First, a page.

Researchers to Explore Market and Innovate with Pollock Roe

Salmon roe on rice. Robert S. Donovan / Flickr
Salmon roe on rice. Robert S. Donovan / Flickr

Kayla Desroches/KMXT

Researchers in Kodiak want to open up new markets and expand existing ones for a popular fish product. This delicacy is what you might imagine people at cocktail parties eating over stock market discussions. It’s also good with tortilla chips.

We’re talking about roe, fish eggs which in Alaska come from species like salmon, herring, and Pollock.

Roe produced in the United States is especially popular in East Asian markets according to statistics from the Alaska Seafood Marketing Institute, and the Kodiak researchers write in their project proposal that the majority of Pollock roe goes to Japan and South Korea. Now, they hope to market alternative forms of Pollock roe to East Asian countries, including China, Japan, and South Korea.

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The two researchers from the University of Fairbanks School of Fisheries and Ocean Sciences have just secured funding and will now gather data and brainstorm ideas.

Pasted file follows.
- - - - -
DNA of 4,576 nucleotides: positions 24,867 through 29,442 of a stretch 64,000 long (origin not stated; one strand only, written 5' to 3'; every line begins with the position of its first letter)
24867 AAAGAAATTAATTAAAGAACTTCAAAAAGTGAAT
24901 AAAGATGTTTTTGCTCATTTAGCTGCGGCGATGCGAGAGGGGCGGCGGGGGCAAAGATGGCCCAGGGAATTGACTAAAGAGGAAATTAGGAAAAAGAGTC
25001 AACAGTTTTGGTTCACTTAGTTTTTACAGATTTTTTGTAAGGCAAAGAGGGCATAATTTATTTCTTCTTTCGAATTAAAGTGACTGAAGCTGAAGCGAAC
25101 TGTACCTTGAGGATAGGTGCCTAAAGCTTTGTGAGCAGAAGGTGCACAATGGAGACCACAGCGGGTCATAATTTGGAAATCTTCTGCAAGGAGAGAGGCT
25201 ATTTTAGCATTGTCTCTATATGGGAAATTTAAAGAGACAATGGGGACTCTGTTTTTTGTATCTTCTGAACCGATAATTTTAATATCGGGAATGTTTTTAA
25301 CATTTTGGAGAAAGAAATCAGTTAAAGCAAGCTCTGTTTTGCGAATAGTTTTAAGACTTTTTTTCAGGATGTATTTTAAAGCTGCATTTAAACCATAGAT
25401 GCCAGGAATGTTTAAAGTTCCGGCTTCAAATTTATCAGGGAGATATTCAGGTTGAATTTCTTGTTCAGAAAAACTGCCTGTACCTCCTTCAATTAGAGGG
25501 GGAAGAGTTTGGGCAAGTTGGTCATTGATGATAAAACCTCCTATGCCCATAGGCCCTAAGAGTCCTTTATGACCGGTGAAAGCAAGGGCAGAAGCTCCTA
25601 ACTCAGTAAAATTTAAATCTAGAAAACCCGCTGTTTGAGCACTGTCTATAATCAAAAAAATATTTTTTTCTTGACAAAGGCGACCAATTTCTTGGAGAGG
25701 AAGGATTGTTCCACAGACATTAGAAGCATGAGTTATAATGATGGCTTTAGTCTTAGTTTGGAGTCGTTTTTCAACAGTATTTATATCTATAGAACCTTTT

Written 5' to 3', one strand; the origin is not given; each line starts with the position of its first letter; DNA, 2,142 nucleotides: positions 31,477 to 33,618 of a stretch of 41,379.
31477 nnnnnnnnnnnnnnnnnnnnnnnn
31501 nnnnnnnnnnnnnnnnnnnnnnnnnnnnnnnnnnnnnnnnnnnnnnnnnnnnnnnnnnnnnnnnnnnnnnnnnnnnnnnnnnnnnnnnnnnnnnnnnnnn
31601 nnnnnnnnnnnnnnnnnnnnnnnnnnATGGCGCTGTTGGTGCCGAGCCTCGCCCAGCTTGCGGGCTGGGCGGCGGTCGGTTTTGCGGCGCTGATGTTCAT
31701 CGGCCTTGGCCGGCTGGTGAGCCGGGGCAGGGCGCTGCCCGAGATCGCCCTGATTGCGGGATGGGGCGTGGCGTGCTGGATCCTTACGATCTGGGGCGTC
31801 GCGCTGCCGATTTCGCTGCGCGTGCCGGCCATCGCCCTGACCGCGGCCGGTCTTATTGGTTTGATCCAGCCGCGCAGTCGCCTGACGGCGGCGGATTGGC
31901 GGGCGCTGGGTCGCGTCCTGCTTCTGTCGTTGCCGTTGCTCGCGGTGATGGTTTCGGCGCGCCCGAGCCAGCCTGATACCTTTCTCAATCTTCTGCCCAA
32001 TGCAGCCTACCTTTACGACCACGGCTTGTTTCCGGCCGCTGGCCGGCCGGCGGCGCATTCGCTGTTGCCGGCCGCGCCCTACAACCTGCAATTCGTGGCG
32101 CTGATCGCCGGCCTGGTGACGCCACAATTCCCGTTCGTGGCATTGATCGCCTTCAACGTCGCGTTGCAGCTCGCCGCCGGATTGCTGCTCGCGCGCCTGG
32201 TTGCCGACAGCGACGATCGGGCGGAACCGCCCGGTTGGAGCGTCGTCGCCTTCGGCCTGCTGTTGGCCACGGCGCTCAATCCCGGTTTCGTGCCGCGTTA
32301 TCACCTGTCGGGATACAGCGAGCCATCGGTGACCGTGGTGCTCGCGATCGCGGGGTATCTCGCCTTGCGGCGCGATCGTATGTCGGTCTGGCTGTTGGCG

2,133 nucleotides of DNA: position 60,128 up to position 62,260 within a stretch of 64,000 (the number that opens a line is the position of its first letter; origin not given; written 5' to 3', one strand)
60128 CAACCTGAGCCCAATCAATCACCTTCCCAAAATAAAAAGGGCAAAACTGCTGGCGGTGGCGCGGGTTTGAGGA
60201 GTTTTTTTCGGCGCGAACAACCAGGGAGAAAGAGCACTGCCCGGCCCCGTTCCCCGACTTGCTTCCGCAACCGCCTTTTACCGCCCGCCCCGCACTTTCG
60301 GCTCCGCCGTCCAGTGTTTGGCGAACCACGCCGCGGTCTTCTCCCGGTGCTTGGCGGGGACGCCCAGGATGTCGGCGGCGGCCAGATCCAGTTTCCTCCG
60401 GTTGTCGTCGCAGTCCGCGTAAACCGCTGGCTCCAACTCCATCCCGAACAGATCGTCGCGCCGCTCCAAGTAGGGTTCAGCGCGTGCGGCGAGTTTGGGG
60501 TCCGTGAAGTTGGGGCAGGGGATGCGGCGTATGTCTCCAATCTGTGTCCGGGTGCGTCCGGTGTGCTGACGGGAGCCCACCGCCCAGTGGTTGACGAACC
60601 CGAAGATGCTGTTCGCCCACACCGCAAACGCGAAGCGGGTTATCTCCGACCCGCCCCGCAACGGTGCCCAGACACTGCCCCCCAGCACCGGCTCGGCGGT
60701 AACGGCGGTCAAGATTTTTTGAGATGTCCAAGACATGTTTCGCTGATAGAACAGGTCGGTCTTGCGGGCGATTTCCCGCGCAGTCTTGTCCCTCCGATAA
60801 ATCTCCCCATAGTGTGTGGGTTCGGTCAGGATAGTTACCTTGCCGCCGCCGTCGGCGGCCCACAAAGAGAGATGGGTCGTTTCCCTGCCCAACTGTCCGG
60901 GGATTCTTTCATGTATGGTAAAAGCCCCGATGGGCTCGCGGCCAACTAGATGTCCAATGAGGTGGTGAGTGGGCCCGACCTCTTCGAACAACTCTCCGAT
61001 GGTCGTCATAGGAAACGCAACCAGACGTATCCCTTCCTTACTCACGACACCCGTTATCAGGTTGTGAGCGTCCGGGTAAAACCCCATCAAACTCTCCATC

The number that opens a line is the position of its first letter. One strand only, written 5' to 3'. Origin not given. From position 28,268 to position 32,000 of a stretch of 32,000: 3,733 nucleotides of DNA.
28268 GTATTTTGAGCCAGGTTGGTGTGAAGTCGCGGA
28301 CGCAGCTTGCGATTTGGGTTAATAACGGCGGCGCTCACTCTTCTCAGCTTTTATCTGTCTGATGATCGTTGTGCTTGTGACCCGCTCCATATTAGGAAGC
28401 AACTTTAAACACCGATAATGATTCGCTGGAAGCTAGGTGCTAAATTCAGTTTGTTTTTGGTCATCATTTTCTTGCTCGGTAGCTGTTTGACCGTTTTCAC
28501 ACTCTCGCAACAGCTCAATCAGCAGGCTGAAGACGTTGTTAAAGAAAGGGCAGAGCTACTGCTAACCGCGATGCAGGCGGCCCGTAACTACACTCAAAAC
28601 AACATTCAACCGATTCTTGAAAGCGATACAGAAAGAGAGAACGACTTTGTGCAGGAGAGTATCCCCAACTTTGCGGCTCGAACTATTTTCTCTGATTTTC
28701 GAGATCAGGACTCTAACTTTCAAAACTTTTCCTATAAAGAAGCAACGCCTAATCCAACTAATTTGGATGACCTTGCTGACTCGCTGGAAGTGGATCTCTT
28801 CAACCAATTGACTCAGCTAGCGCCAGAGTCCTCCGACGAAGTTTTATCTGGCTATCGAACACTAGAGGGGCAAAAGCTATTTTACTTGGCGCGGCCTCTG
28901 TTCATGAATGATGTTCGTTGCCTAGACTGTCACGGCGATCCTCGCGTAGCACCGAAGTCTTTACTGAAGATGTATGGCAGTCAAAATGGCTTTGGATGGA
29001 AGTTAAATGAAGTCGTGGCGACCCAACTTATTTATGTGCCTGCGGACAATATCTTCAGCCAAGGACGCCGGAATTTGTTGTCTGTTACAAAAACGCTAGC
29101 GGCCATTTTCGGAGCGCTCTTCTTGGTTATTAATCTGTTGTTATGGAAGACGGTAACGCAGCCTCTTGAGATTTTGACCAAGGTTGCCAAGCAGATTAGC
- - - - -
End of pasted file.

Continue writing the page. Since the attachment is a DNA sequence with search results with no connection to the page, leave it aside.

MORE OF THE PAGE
Chris Sannito, a Seafood Technology Specialist, says pollock roe can be a tricky food.

“I would say it’s kind of mild tasting in the raw state, but once it’s cooked, it develops sort of a metallic flavor, so not very desireable.”

Which is why it’ll take experimentation to develop product forms that flatter pollock roe’s flavor profile. And with roe value declining across all markets, it might be a good time for some more innovation.

A report from NOAA Fisheries says pollock roe value is at a historic low. Yet, it still brings in a high profit.

According to the same report, the average price of Pollock roe was a little more than $6 dollars per kilo in 2014, while the second most expensive product, pollock fillets, cost about half as much at $3.30 per kilo.

Sannito and his research partner, Quentin Fong, write in their proposal that they want to cater to tastes in East Asian countries. They plan to come up with possible products and do consumer studies. However, first comes a lot of brainstorming, research, and consultation.

Sannito says nothing is off the table.

“We’re gonna look at a lot of different ways to use pollock roe. I mean, there’s already in development people looking at salad dressings with pollock roe. In Japan, a very popular way to eat pollock roe is just opened up onto hot pasta, and it kind of clings to the spaghetti noodles.”

The project recently won almost $69,000 dollars in funding from the Pollock Conservation Cooperative Research Center. Sannito says the first part of research will be looking at product concepts, which they’ll start doing in the next few weeks.

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